LAW AND POLITICS IN NEW HAMPSHIRE
Portsmouth was a good place for the young couple to make their start. A proud, thriving seaport with a population of about five thousand, it claimed some of the best ships and sailors in the world and exuded an exotic atmosphere unknown to sleepy inland villages like Salisbury and Boscawen. Bustling wharves, dwarfed by the soaring spars of ships from Liverpool, Canton, and Jamaica, the cries of stevedores and seamen, a breeze heavy with the scent of brine, molasses, rum, and spices, dockside taverns crowded with pigtailed sailors -- all this was heady stuff for country folks. Still the town was not really large enough to be intimidating, and Grace had the security of knowing that her husband, with an assist no doubt from Christopher Gore, had already ingratiated himself in some of the best Portsmouth drawing rooms.
After temporarily renting quarters, Webster purchased a house not far from his office near Market Square. Two stories high with a gambrel roof, diamond-glass windows and probably four rooms to a floor, the house was an eminently respectable residence for a fledgling lawyer and a good measure of his ambition. He paid six thousands dollars for it, about three times his annual income. Within the neighborhood, however, the Webster place was modest enough. Not far down the street was the Governor Langdon House, a handsome, three-storied, elegantly paneled mansion which had offered hospitality to a host of famous visitors including George Washington. Webster would not entertain presidents in Portsmouth, but he was on the way.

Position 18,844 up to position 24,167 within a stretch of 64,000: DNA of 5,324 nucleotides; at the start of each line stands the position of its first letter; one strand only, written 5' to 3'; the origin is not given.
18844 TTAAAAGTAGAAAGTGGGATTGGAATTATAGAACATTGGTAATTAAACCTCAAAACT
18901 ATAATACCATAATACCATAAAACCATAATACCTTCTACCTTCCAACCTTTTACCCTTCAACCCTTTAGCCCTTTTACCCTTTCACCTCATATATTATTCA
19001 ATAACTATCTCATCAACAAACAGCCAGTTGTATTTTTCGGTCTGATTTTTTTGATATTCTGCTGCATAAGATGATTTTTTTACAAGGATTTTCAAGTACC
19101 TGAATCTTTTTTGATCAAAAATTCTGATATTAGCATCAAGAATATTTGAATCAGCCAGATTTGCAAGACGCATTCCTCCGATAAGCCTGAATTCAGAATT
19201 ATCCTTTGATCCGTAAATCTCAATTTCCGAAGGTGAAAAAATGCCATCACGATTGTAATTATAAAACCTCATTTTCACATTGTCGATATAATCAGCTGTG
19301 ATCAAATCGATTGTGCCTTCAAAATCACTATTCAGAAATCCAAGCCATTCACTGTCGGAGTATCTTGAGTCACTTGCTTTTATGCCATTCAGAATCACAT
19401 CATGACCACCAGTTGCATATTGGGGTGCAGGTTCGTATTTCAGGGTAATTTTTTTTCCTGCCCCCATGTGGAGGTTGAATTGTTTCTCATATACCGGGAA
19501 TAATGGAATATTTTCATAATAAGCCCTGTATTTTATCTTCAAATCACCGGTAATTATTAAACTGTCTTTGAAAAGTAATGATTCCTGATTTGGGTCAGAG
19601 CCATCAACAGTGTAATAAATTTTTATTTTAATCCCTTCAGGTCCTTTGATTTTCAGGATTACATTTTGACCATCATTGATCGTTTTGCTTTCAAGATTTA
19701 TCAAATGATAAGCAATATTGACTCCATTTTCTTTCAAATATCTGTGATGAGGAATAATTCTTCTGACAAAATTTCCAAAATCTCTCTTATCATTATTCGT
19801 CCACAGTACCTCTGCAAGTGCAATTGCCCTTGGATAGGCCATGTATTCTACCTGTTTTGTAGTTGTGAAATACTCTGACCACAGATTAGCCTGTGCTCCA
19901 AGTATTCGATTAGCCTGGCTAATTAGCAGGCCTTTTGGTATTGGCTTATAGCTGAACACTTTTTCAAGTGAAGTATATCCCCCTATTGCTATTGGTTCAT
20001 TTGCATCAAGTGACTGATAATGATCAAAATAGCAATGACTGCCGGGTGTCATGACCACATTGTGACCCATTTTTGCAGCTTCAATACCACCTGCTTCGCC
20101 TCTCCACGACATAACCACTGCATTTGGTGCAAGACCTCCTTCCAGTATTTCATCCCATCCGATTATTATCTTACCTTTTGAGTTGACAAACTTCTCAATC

Playing hostess to presidents was the last thing on Grace Fletcher Web